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How to keep the dog from eating the cat's food?

post #1 of 10
Thread Starter 
We are thinking about getting a dog from the shelter in the near future. We also have two cats. I have seen folks put the cat food up higher so the dog cannot get to it but I think that would encourage the cats to get on the counters in which we are currently having moderate success in keeping them off.

Anyone have ideas to accomplish this?


post #2 of 10
I feed my 4 cats and Jello at the same time. But I make sure the cats get their food first and he is last. For a dog, this means he ranks lowest in the pack. He won't push the cats off their bowls or approach them while they're eating.Then, I take the cats' bowls away the moment they are finished. Jello sometimes loves to check the contents.
post #3 of 10
I have a specific area in the house where I have the cat tree, as well as the dog and cat bowls. The table I got just for them, and they use the tree to get onto the table. I am including a picture so you can see what I mean. It works really well.
post #4 of 10
We feed Oreo the cat on one of the dining chairs. We've also taught the dogs the basic command "leave it" (click here for explanation & training) so they know the cat dish is off-limits.

Another suggestion is to build a 'feeding box' - cut a cat-sized hole in a box, and place the cats' food in there, where the dog can't get to it. Or you could feed the cats in a room the dog wouldn't have access too, and install a cat door for the cats, or block the door with a baby gate.

I like the cat tree & table idea too.

Here's another article you might find helpful: Introducing a Dog into a Cat Household

Hope this helps
post #5 of 10
I have one set of cat food bowls on top of my dryer and another on the second story of my house. The dogs can't reach the top of the dryer and are not allowed upstairs at any time. I like the dryer because it is distinctly different than tables and counters, and it happens to be in one of my bathrooms. You know how cats love to follow you into bathrooms - you can "attend" their meals and take care of business at the same time. I've also put the bowls up on bathroom counters at my last house - we had HUGE counters and plenty of room to share. They like hopping in the bathroom sink anyway so it was a good solution for them.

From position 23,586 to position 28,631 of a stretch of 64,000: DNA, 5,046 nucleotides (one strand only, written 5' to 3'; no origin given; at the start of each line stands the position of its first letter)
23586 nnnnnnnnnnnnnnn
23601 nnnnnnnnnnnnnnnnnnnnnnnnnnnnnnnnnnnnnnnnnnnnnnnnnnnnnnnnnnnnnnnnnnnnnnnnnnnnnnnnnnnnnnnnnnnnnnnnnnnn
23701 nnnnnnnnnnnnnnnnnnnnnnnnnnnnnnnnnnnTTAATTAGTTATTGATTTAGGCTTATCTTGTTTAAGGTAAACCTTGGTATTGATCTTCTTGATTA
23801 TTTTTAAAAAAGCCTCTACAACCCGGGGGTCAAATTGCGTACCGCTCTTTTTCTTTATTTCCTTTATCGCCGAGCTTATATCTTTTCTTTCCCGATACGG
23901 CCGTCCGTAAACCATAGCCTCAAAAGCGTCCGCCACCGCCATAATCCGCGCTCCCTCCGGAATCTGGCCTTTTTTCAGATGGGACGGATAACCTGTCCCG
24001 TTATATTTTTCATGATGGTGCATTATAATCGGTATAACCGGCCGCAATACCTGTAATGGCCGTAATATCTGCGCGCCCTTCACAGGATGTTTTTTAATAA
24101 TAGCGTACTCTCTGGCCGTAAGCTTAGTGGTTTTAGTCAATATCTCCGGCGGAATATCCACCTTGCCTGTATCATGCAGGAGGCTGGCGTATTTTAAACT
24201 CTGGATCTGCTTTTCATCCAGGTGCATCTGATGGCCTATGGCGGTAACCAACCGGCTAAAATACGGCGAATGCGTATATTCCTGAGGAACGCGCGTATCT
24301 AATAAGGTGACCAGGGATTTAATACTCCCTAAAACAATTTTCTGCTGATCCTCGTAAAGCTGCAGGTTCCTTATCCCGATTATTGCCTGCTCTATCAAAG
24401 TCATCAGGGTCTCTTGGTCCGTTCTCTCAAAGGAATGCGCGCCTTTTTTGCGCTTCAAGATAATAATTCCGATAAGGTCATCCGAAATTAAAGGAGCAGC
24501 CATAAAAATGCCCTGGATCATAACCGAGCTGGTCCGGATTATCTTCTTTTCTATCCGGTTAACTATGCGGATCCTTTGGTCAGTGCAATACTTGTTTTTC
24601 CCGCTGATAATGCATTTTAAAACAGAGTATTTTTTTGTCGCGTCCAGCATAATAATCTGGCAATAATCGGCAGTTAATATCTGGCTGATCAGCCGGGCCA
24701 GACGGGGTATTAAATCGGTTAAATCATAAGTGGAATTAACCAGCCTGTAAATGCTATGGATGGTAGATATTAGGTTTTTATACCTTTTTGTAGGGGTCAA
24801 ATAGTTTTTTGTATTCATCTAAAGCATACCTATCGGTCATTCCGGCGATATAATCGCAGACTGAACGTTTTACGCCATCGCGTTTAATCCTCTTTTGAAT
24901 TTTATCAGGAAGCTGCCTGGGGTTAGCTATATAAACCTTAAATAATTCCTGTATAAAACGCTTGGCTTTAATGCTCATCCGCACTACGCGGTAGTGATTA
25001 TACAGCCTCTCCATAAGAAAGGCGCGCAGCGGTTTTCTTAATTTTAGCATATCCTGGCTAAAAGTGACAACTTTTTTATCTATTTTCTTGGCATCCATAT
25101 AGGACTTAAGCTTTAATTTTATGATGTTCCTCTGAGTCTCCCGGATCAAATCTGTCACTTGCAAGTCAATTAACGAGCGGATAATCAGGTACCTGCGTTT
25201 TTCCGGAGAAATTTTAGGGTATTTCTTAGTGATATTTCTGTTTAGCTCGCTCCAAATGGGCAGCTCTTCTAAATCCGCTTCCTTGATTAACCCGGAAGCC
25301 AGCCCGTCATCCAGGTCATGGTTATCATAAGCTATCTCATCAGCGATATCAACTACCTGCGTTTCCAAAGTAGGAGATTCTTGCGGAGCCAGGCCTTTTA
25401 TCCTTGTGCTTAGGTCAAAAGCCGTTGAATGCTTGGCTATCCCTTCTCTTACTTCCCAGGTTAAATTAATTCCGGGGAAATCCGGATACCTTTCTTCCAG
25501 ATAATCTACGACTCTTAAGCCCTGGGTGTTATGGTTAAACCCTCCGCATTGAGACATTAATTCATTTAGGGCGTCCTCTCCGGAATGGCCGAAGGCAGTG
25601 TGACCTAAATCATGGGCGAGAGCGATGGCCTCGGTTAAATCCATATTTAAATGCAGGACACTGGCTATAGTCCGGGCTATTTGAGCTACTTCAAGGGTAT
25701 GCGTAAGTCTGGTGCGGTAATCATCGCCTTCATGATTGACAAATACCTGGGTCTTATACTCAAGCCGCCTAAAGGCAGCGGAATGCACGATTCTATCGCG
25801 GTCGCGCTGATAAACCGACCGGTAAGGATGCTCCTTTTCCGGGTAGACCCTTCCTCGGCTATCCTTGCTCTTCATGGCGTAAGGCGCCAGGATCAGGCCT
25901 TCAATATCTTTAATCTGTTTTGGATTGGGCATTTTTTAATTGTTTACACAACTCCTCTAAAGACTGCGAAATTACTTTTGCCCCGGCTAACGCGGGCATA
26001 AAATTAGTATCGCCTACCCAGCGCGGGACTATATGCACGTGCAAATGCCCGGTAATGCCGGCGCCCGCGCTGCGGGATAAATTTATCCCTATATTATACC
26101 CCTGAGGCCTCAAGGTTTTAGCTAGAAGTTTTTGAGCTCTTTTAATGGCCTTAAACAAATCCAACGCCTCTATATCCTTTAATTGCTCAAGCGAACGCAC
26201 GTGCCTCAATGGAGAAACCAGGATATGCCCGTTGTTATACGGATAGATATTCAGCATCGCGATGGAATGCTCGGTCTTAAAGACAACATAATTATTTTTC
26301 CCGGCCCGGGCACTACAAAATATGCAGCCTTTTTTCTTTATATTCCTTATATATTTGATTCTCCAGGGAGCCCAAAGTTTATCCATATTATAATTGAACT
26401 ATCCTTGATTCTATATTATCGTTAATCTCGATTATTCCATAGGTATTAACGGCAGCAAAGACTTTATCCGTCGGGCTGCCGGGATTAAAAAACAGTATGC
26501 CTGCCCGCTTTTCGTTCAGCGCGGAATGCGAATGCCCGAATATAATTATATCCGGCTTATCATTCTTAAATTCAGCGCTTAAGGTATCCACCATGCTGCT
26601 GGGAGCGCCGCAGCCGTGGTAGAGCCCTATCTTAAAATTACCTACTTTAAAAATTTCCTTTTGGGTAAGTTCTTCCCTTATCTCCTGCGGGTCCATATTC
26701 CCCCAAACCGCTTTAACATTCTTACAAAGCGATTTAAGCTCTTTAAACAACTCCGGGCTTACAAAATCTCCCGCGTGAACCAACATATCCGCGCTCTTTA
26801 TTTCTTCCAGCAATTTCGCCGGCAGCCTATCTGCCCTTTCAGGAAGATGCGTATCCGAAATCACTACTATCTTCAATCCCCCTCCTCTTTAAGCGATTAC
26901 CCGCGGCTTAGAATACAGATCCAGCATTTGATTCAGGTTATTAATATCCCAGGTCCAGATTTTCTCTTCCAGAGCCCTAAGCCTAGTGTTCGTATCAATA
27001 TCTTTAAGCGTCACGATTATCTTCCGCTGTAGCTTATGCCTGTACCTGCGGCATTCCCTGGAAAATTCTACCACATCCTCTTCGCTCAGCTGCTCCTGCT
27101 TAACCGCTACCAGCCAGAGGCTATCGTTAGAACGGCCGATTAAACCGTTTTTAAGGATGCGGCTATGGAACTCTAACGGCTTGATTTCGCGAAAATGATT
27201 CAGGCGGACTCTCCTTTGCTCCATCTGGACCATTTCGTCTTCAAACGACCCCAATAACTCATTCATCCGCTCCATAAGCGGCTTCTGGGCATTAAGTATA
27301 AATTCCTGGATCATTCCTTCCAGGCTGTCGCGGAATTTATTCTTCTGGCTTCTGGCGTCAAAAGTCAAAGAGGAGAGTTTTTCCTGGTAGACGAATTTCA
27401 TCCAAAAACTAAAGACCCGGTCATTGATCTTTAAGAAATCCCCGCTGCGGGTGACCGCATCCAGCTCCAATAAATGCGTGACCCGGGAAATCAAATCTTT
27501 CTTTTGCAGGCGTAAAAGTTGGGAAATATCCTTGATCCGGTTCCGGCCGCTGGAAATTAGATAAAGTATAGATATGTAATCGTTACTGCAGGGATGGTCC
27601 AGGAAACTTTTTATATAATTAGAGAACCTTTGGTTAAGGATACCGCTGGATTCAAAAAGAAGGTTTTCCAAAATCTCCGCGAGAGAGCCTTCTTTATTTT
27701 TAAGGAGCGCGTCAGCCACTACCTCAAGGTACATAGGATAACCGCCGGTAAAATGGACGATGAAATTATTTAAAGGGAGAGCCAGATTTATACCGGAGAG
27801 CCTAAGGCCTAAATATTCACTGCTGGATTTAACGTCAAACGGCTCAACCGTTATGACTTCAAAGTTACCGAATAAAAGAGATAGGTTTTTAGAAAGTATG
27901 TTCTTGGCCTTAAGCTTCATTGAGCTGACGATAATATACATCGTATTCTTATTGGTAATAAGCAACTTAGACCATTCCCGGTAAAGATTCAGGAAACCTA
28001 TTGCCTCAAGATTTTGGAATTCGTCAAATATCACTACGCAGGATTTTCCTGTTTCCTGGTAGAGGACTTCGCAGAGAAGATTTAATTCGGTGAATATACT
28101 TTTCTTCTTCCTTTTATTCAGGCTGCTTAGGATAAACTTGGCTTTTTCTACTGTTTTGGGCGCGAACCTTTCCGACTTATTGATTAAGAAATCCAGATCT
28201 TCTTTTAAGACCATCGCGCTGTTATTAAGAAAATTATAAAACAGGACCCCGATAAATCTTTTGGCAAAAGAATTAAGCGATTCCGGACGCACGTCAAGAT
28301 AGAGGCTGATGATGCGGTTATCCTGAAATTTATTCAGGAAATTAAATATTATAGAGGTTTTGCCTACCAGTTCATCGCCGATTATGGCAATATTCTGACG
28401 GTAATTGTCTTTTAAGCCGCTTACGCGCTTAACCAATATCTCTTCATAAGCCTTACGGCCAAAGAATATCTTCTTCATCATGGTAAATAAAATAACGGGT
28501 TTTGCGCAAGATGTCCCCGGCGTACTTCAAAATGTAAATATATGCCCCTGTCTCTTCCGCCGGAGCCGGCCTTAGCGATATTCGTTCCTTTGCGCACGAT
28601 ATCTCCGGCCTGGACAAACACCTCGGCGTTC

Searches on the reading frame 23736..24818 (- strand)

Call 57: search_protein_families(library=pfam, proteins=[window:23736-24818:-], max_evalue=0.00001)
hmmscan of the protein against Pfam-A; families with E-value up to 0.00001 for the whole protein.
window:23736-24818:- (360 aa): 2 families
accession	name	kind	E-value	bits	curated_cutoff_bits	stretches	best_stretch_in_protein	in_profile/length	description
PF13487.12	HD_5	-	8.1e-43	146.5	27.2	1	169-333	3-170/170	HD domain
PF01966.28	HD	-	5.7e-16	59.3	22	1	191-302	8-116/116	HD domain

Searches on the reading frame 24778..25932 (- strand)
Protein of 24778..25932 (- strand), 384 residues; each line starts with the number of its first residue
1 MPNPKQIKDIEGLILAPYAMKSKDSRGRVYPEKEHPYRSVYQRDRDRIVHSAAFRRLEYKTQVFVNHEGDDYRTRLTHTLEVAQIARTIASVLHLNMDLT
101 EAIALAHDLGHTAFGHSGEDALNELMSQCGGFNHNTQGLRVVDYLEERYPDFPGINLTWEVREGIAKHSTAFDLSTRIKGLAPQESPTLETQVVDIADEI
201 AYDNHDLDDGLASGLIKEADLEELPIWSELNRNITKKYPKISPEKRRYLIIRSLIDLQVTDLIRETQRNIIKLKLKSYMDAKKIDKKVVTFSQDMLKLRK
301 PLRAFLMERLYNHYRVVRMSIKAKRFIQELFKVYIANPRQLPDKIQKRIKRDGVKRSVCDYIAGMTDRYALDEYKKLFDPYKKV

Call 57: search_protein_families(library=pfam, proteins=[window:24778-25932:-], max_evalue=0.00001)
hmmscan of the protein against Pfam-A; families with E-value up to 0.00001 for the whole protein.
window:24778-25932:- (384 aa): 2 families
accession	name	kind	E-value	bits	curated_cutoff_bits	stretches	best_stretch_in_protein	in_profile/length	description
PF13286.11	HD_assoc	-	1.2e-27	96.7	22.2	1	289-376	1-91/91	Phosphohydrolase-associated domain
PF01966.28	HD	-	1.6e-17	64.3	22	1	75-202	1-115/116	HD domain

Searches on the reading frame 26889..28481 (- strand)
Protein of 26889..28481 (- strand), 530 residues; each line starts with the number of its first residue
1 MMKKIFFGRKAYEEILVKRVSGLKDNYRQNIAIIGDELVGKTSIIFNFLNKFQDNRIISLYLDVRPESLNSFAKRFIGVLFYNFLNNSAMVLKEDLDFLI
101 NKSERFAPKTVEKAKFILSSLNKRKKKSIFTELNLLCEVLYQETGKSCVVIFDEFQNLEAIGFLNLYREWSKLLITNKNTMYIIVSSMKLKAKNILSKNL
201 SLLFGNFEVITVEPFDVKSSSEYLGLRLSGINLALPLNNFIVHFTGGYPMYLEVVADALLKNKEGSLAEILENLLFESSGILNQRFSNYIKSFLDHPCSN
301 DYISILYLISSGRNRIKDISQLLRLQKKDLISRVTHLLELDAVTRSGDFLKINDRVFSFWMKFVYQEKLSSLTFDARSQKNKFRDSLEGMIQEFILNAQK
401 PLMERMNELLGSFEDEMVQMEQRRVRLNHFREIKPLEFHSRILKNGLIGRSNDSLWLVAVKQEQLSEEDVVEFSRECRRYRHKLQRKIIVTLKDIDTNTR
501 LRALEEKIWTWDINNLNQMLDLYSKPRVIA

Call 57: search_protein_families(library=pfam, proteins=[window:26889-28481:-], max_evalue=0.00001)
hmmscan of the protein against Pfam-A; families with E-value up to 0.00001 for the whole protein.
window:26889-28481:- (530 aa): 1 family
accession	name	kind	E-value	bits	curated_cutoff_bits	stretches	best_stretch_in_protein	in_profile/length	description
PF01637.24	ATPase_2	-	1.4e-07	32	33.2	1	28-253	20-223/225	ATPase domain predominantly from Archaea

Did I tell you great job for adopting a dog from a shelter???
post #6 of 10
Thread Starter 
Thanks for the info. Of course I am getting a dog from a shelter. Mutts make the best dogs. Besides, I used to work at a city shelter for four years.
post #7 of 10
I have given my newly adopted cats my second bedroom. Their litter trays and food/water dishes are in the 'cat room.' I installed a cat flap in the door. My dog can only fit his head through the flap. This works very well. I have trained all the cats to come in the room to the command of 'Here, kittykittykitty' by always giving them a soft treat when I call them from that room. That is the ONLY thing I have managed to train them to do. This also offers them a dog-free zone, which the cats need sometimes. They also usually sleep in this room. I know it was already suggested in a previous post, but it is the one thing I was able to figure out that works well for my family (dog,cat,bird,etc.) and I am rather proud of how well it works. Autumn
post #8 of 10
I wish that was our problem - instead, my kitten likes to try and eat the dog's food. -.-; Our dog snapped in her face today, but she STILL kept trying to get at the dog food, even though she'd just been fed her nightly helping of wet food. *rolls eyes*
post #9 of 10
we have four dogs and a bunch of cats - we feed our dogs outside and the cats inside.
post #10 of 10
Cai, for your kitty's safety it's probably best if you confine your cat while you feed your dog, or feed your dog in a crate, where the cat can't get to the dog's food bowl.

Even if your dog is patient and tolerant, there might be one day when he's not in the mood, or is surprised or startled, and might give more than just a warning snap - keep in mind that a dog's version of a 'disciplinary nip' that wouldn't seriously hurt another dog can kill or seriously injure a cat.
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